Mandatory gun ownership went hand-in-hand with strict gun restrictions, and in the emerging racialized polity of British North America, this meant banning guns among enslaved Africans and free blacks as well as strong prohibitions on selling guns to indigenous people. What’s more, historian Kathleen Brown observes in “Good Wives, Nasty Wenches, and Anxious Patriarchs: Gender, Race and Power in Colonial Virginia,” mass gun ownership among white men enabled a “male popular culture that appeared to transcend social differences,” one which “permitted white men to participate in a solidarity of race that minimized their class differences but also in a fraternity of men, united and empowered by the gun culture they shared.” The “inherent honor of white manhood,” she writes, “became increasingly based on the right to carry a gun.”
These dynamics carried over into the creation of the United States. At its founding, the nation was a white republic whose Constitution reflected settler preoccupation with racial control. As it grew and expanded, so would Americans’ racialized understanding of rights, responsibilities, personhood and citizenship.
Gun ownership in particular was for white men. It took disunion and the threat of political dissolution to break that taboo, although, in the aftermath of the Civil War, many white Americans retained their hostility to arms-bearing blacks. Postwar “black codes” in former Confederate states like Alabama prohibited “any freedman, mulatto or free person of color to own firearms, or carry about this person a pistol or other deadly weapon.” None of this actually stopped blacks, especially former Union soldiers, from owning guns, and subsequent decades would see black Americans develop a tradition of arms carried for defense against white supremacists, either lawless terrorists or state-sponsored vigilantes.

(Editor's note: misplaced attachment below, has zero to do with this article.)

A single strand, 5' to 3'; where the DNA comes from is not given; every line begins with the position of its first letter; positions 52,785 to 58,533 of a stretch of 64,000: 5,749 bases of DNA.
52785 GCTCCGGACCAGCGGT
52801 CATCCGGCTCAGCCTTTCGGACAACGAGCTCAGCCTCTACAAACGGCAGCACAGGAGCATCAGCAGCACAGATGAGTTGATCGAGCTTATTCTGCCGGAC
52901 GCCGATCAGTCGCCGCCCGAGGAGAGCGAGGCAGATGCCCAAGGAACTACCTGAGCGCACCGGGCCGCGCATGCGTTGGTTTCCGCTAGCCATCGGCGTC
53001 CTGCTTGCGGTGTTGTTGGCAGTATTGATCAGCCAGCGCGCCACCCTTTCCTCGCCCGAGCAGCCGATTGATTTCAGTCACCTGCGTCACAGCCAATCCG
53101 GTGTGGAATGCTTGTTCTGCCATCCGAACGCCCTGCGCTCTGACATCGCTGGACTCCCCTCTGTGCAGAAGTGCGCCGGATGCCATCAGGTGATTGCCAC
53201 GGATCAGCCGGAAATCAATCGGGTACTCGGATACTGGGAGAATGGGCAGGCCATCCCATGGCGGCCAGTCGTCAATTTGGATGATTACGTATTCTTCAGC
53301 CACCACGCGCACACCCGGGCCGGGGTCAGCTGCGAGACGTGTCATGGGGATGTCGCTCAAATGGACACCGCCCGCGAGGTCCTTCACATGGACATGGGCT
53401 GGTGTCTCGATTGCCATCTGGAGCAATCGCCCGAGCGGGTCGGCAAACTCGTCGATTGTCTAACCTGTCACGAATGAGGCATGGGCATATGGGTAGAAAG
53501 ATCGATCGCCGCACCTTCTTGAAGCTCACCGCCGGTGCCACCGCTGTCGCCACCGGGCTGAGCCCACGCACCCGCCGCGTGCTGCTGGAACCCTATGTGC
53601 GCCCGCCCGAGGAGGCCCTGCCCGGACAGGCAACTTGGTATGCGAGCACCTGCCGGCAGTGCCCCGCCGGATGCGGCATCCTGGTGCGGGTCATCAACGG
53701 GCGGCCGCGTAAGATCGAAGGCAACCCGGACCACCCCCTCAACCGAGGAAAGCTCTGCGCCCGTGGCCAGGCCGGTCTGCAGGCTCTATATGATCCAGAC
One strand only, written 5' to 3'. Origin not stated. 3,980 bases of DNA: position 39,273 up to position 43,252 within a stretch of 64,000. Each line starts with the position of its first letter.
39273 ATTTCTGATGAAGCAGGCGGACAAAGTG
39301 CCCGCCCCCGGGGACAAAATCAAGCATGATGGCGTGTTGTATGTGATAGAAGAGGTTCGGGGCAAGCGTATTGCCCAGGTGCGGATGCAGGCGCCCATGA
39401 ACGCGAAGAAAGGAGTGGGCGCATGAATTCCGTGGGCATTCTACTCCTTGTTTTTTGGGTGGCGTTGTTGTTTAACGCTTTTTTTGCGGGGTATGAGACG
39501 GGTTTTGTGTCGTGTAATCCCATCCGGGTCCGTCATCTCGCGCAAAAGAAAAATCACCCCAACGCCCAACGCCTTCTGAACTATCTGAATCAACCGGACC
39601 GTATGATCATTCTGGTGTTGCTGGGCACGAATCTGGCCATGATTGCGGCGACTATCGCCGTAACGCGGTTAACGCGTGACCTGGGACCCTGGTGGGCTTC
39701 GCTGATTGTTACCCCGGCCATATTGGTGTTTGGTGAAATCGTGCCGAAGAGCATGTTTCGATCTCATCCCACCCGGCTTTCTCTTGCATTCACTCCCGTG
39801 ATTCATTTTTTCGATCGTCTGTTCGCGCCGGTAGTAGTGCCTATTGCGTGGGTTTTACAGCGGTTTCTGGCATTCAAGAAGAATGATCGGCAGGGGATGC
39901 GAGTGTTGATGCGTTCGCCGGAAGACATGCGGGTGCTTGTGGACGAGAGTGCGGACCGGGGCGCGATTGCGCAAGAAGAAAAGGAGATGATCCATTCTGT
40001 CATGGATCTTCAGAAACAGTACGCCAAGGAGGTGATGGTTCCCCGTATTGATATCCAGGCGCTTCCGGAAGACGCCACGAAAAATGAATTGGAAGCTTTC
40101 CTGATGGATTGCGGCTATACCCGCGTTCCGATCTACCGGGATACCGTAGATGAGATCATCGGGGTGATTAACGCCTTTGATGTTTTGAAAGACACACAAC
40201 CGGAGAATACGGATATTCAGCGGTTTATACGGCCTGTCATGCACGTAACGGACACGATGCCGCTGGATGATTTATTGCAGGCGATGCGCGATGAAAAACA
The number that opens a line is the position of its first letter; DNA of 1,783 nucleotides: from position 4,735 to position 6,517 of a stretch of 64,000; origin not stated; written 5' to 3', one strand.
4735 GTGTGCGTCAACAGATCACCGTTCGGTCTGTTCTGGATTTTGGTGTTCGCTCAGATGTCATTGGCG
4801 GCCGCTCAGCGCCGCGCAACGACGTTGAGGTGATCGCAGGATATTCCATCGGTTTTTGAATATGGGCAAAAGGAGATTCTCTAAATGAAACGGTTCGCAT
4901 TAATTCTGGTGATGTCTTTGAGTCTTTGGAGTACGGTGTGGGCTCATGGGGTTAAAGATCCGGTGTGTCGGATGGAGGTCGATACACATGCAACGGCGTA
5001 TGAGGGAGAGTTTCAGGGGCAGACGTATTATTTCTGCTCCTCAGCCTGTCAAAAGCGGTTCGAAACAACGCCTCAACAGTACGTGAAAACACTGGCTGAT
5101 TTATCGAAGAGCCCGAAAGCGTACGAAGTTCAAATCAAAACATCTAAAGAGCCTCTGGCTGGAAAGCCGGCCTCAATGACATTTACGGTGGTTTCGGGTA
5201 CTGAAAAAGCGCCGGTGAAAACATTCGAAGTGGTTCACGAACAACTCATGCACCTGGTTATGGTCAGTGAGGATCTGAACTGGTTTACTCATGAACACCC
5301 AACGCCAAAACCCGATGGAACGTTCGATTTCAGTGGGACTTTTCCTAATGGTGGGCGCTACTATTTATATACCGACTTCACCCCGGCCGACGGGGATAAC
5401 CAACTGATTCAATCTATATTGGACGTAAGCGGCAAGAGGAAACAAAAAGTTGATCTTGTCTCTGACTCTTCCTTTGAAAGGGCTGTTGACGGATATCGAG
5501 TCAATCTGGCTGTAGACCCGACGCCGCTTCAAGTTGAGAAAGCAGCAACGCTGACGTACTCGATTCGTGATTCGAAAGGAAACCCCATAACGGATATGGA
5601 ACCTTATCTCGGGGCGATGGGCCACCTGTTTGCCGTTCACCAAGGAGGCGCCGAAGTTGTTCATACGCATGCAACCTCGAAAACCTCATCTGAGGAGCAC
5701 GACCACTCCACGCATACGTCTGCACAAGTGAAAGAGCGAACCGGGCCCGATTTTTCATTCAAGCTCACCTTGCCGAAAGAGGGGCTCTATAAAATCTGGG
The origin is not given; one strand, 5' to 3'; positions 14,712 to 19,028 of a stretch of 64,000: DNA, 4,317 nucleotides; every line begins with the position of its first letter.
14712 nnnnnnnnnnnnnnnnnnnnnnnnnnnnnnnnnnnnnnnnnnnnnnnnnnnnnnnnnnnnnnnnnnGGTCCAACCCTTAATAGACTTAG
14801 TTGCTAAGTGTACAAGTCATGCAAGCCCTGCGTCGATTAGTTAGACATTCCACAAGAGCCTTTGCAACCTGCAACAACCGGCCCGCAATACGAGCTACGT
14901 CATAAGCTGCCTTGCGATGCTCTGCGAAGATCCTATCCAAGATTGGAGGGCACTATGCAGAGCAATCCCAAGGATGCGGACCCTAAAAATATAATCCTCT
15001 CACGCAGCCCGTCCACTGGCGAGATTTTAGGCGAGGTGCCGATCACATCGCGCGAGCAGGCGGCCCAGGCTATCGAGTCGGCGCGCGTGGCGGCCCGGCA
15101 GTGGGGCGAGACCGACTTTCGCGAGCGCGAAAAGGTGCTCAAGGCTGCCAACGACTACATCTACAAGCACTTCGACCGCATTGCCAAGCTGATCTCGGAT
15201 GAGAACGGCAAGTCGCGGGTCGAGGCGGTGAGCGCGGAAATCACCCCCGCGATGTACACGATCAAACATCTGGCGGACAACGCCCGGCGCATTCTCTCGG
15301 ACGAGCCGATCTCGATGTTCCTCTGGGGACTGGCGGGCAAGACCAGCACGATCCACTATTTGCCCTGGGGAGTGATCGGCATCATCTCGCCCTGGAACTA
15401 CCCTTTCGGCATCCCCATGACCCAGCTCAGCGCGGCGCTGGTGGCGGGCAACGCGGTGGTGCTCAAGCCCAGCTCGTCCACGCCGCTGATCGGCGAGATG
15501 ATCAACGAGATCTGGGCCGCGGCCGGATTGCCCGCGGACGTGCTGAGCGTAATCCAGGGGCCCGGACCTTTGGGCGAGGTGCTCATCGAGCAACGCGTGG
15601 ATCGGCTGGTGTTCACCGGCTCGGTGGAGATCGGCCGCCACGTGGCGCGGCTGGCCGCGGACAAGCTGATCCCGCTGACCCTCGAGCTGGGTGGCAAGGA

But the right to bear arms would remain structured by race, by the idea that gun ownership — and the full citizenship it implied — was reserved for white men. This held in the face of war. Hundreds of thousands of black Americans registered for military service in World War I, but most were confined to labor and support roles, with few seeing combat. It was reinforced in pop culture — from the “heroic” night riders of “The Birth of a Nation” to the idealized white manhood of western gunslingers like John Wayne and Clint Eastwood — as well as in politics. Led by Gov. Ronald Reagan, California banned open carry in response to armed patrols by members of the Black Panther Party.
Read in light of this history, the demonstrations in Richmond were a touch ironic. Twenty-two thousand people — most of them armed, most of them white, most of them men, some threatening insurrection — afraid of losing an expansive right to own and possess guns, seemingly unaware of how they’re the only ones who could protest in this manner.
It’s because they are paradigmatic — because they represent the idealized gun owner — that the state can tolerate their presence. The Richmond rally may not mean much for the future of gun control in Virginia, but it definitely illustrates the ways race continues to shape the right to bear arms, the same way it shapes almost every other aspect of American citizenship.
Jamelle Bouie is a columnist for The New York Times.